Lapis Lazuli
article byMeadowlark
Published Fri, 17 Sep 2021

Stone: Lapis Lazuli

Birthstone: An alternative birthstone for the month of September

Country of origin: Chile

About the stone:
Lapis or Lapis Lazuli is a sensitive, relatively soft stone which is blue or violet in colour with speckles of gold throughout. It is one of the most valuable semi opaque stones.

Often referred to as a gemstone, it consists of several minerals, the main component being lazurite and another key component being pyrite, which makes up the beautiful and desirable golden speckle.

What is the meaning of Lapis Lazuli?
Lapis is often used spiritually as a symbol of wisdom and truth.

What is the history of Lapis Lazuli?
Lapis Lazuli is the world's oldest commercial gemstone and is historically and currently found in Chile, Siberia, Afghanistan, the United States, and Myanmar.

Chilean Lapis is one of the oldest mining practices in the world dating back over 7,000 years. Lapis was first discovered in 1851, high in the Andes Mountains (approx. 3,500 meters high!) Near the middle of Chile. It is located near the headwaters of the Tascadero River near the Chilean/Argentine border in the Coquimbo Region. This mine is only accessible in the summer from January through April.

Mining of Lapis Lazuli dates back to the pre-middle ages. Historically they used to blast to remove the lapis but now they are mining with diamond impregnated saws and drills.

Lapis was typically only worn in the middle ages as jewellery by royalty or ground down to a powder and used to create ultramarine pigments. It was considered the finest, most expensive pigment because of the rich blue colour it created. Many churches and palaces from the middle ages have wall panels and columns inlaid with Lapis Lazuli. Today it is mostly used in jewellery, sculptures, vases and ornaments.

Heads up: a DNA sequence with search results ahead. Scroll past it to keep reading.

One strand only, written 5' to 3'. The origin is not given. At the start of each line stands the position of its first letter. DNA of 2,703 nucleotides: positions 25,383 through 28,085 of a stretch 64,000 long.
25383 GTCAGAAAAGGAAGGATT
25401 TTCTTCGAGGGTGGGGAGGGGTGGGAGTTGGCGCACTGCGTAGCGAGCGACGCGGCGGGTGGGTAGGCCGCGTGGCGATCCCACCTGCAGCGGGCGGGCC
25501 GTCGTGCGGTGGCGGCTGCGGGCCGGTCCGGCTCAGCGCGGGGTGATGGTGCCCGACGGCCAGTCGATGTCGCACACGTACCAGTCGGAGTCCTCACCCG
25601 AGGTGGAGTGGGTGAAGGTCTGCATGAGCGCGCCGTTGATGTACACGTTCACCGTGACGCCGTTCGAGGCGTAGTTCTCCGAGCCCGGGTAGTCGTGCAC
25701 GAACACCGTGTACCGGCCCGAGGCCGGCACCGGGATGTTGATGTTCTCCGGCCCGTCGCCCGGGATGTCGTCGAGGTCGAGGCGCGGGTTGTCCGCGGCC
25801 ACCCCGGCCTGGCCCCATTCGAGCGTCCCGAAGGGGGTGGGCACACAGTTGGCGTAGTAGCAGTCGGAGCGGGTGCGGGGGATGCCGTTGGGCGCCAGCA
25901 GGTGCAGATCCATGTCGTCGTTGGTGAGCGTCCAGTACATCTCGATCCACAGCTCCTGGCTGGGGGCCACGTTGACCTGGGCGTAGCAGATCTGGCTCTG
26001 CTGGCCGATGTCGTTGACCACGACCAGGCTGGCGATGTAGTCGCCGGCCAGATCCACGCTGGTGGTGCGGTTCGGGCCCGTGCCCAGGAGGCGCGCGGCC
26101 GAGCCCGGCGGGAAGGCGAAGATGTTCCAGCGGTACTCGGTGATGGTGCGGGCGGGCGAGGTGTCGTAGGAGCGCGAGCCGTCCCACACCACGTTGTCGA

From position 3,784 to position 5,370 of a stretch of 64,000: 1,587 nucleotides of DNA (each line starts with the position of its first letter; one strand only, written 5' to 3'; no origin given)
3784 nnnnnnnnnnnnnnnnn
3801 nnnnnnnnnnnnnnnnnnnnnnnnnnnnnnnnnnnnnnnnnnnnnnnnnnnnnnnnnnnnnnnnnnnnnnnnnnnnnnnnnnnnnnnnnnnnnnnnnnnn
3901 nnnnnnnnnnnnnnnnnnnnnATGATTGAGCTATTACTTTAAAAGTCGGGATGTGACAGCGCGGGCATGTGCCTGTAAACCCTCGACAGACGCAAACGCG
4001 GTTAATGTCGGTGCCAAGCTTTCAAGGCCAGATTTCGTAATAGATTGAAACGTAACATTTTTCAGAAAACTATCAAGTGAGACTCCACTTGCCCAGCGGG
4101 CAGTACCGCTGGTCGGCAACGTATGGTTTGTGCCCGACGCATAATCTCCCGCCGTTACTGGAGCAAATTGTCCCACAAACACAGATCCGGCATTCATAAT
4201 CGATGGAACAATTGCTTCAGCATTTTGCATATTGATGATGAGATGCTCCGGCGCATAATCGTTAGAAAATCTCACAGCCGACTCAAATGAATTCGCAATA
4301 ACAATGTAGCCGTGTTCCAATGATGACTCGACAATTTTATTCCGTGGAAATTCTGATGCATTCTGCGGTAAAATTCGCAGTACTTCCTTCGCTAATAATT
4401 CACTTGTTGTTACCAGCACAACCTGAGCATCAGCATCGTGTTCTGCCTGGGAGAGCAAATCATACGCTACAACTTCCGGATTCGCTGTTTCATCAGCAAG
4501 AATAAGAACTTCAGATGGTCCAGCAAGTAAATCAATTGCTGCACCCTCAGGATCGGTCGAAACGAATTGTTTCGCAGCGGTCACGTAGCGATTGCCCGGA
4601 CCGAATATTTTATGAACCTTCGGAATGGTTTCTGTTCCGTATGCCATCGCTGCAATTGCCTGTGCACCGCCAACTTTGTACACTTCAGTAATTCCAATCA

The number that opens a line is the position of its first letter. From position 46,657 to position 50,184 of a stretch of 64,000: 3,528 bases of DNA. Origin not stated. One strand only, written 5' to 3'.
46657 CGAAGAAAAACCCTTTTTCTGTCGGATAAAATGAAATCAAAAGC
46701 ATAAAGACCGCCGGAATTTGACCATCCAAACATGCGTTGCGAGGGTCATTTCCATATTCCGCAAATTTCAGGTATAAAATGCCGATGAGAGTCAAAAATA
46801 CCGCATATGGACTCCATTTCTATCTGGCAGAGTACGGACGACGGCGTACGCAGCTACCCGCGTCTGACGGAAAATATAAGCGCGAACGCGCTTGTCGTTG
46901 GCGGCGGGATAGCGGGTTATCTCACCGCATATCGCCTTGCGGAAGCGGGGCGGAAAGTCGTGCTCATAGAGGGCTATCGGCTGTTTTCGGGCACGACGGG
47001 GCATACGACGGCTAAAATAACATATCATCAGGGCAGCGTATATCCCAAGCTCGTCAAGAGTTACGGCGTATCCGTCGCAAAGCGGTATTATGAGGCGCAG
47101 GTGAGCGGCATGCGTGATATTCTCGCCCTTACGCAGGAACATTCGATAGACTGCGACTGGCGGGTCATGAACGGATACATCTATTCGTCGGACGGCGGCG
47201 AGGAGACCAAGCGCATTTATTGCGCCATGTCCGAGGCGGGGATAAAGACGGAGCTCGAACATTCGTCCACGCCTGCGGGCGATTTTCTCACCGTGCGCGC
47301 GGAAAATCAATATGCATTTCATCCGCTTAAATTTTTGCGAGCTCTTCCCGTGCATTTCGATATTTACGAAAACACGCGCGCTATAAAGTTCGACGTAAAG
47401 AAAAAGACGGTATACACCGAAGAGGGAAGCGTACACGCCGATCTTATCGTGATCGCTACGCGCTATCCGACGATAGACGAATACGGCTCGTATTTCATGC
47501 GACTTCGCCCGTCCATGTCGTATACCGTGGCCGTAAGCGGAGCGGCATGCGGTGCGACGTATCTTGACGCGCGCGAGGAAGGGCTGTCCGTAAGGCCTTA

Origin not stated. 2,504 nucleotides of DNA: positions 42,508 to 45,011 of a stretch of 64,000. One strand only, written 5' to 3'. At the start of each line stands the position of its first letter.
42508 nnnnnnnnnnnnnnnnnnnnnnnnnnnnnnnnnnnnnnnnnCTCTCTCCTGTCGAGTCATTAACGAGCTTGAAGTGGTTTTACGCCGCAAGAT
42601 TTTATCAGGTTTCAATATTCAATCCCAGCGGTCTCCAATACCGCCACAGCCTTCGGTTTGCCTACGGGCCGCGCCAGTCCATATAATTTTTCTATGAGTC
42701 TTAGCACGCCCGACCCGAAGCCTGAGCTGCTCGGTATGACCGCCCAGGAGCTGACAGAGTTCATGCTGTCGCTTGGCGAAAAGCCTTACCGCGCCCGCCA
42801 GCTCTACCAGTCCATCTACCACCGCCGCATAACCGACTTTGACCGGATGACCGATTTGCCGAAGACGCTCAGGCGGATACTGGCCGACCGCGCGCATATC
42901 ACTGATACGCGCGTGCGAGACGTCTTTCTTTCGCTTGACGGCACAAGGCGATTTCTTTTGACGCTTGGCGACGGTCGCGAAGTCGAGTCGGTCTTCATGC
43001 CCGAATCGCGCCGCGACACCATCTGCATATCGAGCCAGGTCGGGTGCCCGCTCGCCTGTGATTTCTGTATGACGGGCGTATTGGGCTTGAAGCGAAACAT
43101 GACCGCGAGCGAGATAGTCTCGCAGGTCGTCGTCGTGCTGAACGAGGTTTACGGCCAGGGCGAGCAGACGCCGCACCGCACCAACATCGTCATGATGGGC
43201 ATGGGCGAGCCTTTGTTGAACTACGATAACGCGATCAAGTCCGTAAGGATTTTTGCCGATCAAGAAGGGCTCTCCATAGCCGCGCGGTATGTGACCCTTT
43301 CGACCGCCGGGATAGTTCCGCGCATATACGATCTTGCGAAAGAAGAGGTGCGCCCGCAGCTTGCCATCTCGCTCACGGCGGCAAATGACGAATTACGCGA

What is the provenance/traceability of Lapis Lazuli?

We have sourced our Lapis from Chile in South America. This has been done through one of our Fair Trade & Responsibly Sourced stone suppliers.

Similar to how the Kimberley Process is used to determine the ethics around diamond sourcing, we use a coloured gemstones rating which shows responsibility levels from level 1 through to 5 - level one being the highest and five the lowest.

The Chilean Lapis that we source is at level three, meaning we know where the material comes from and have worked with the supplier for a long time. Most of these mines are very small operations that offer the material to the supplier who consolidates the rough for sale to cutters.

If you have any further questions about how we source this precious stone, we’re always happy to hear from you. Contact us at help@meadowlark.co.nz

Caring for Lapis Lazuli
Like many precious stones, Lapis is delicate and sensitive so is best handled with extra care.

To keep it shining, it’s best to wipe down with a barely damp cloth, without any soap

Lapis is sensitive to strong temperatures, pressure, acids and alkalis. Ensure you remove before doing any housework, physical activity or taking a hot bath or shower.